Listen to this article
The Prince of Wales enjoys the odd high-profile intervention when it comes to the built environment. Headlines don’t always tell the whole story, but who else gets a scoop about architecture screaming across the red tops? And yet, the more interesting stories are sometimes found in the most unexpected places, where the narrative is different from the Made in Chelsea tales of aristocratic power games.
It is a story of dull, unglamorous, dogged hard work: of The Prince (or rather, his colleagues and employees, representing his various charitable trusts and foundations) pursuing his ambitions from surprisingly deep in the trenches. And the results have the potential to fail – or to become game changers.
In south Wales, near Swansea, The Prince’s ideas are being put into place on a giant scale. The Llandarcy oil refinery was founded after the first world war, when Winston Churchill, then minister for munitions, realised the strategic national importance of being able to refine crude oil on home territory. During more than 60 years of industrial production, Llandarcy rose, under the auspices of oil group BP, to become one of the largest employers in Wales. By the time the plant started to shut down in the mid-1980s, however, it had also become one of the most polluted sites in Europe.
In a world of post-industrial decline, there is a tendency for a desecrated landscape to be replaced by further desecration; a world of arterial ring-roads leading nowhere, of service stations, shipping warehouses and cheap big-box retail, of unemployment and abandoned communities. It is a scenario that The Prince has struggled to fight across Britain. Visiting this part of Wales about 20 years ago, he feared it might be happening again, and began a quiet engagement – which led, ultimately, to a far-sighted decision by BP to invest in a huge clean-up operation, and to create new jobs and housing infrastructure based on the model established by The Prince’s development at Poundbury in Dorset. Here, the scale is infinitely more complex, and the challenges of reclaiming brownfield industrial land far harder: the lessons of this latest project will have an international significance.
The vision is for a pair of linked, mixed-use “urban villages”, with differing characters: one intentionally quieter and more rural in outlook; the other more urban in scale and use, with a new town square, three schools, multiple shops, commercial spaces and local employment – there will be 4,000 houses in total. The second phase of 300 homes, built by Persimmon, is on site and selling well, with 72 properties occupied and a further 25 reserved since early 2013. Coed Darcy, as the new town has been christened, is beginning to move fast. A site was selected to build a small number of houses to demonstrate the quality that will be sought on the project as a whole. My company was selected to design these buildings, drawing inspiration from the simple local vernacular of southwest Wales and the Brecon Beacons.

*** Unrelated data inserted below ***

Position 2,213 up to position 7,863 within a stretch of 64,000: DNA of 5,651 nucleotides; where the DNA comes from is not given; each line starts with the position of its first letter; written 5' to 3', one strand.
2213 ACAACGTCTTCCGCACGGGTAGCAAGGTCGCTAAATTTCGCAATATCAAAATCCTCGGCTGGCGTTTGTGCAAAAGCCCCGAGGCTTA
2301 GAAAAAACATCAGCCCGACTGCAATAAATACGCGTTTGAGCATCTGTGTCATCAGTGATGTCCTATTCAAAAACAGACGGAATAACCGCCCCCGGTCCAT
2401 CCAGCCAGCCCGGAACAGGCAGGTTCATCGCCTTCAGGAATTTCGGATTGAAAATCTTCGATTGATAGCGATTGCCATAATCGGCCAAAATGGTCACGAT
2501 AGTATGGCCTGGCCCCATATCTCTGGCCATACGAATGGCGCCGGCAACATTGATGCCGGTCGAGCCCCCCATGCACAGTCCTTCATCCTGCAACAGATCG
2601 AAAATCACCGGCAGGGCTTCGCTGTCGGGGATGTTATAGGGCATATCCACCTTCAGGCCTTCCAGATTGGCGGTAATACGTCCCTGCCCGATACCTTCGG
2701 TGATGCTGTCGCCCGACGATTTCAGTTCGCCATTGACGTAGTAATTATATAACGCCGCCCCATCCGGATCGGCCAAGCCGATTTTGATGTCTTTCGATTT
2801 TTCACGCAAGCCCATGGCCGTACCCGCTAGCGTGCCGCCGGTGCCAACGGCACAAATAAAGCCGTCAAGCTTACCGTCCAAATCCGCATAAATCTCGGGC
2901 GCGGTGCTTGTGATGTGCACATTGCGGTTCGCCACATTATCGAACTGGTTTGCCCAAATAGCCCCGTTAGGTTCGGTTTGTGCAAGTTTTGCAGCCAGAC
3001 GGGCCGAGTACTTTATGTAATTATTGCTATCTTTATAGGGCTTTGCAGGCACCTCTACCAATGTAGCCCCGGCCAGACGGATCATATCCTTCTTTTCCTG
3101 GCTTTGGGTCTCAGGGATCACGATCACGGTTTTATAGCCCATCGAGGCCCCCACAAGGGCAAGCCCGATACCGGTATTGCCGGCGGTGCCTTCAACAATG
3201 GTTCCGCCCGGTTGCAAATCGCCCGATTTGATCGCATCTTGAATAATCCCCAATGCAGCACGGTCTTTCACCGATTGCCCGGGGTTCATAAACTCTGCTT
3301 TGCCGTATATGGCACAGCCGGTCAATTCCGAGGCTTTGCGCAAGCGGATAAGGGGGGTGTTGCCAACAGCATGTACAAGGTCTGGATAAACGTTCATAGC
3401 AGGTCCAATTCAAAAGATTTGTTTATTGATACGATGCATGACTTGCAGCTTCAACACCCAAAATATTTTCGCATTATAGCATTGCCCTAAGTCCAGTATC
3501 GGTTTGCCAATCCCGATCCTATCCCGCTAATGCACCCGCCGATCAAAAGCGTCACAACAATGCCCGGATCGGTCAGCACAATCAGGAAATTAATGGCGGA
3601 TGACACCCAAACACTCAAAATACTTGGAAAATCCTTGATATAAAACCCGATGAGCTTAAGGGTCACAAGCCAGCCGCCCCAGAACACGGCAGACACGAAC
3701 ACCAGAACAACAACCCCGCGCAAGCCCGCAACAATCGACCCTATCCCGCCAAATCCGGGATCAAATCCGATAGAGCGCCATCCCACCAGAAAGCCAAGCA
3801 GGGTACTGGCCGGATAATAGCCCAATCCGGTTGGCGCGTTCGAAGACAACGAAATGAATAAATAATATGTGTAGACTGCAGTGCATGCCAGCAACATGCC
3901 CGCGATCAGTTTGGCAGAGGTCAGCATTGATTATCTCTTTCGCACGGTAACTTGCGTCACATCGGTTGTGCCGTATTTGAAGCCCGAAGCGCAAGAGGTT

The Prince continues to have personal involvement, visiting Coed Darcy on an annual basis and chairing regular meetings to understand issues and progress, both at Clarence House and at Llwynywermod, his Welsh farmhouse. Yet it is the continuing involvement of his Foundation for Building Community, and its associated network of engineering and architectural practices, that achieves impact on the ground.
A short distance up the coast towards Swansea, on brownfield land also formerly owned by BP and now being developed by St Modwen, the foundation is working with Porphyrios Associates and Hopkinson on the delivery of the new Bay Campus for Swansea University. The combined schemes are projected to generate a local economic impact of £3bn over the next decade. The power of The Prince’s vision should not be underestimated.
The Prince is an aesthete; we know that he worries about the detailing of a door handle or glazing bar as much as the grander sweep of industrial decline and renewal. Walking around Coed Darcy, therefore, cannot be entirely without pain. The reality of a world where volume housebuilding meets the prescribed, particular world of the Poundbury aesthetic is a complicated place; the subtleties of the traditional Welsh towns are not easily integrated into the factory-production construction methods employed by Persimmon. I cannot help wondering if the end results would be more convincing, ironically, if the architecture tried less hard.
A year ago, I walked around the site with Alan Francis, the town architect (a role established by the local authority, St Modwens and the foundation to ensure architectural integrity) whose passionate state of worry about the quality of architectural detailing would have made The Prince proud. He need not fear. The finer points of architecture are not the battleground here. The challenges are far bigger, and it is early days – but the solutions appear resolutely to be working.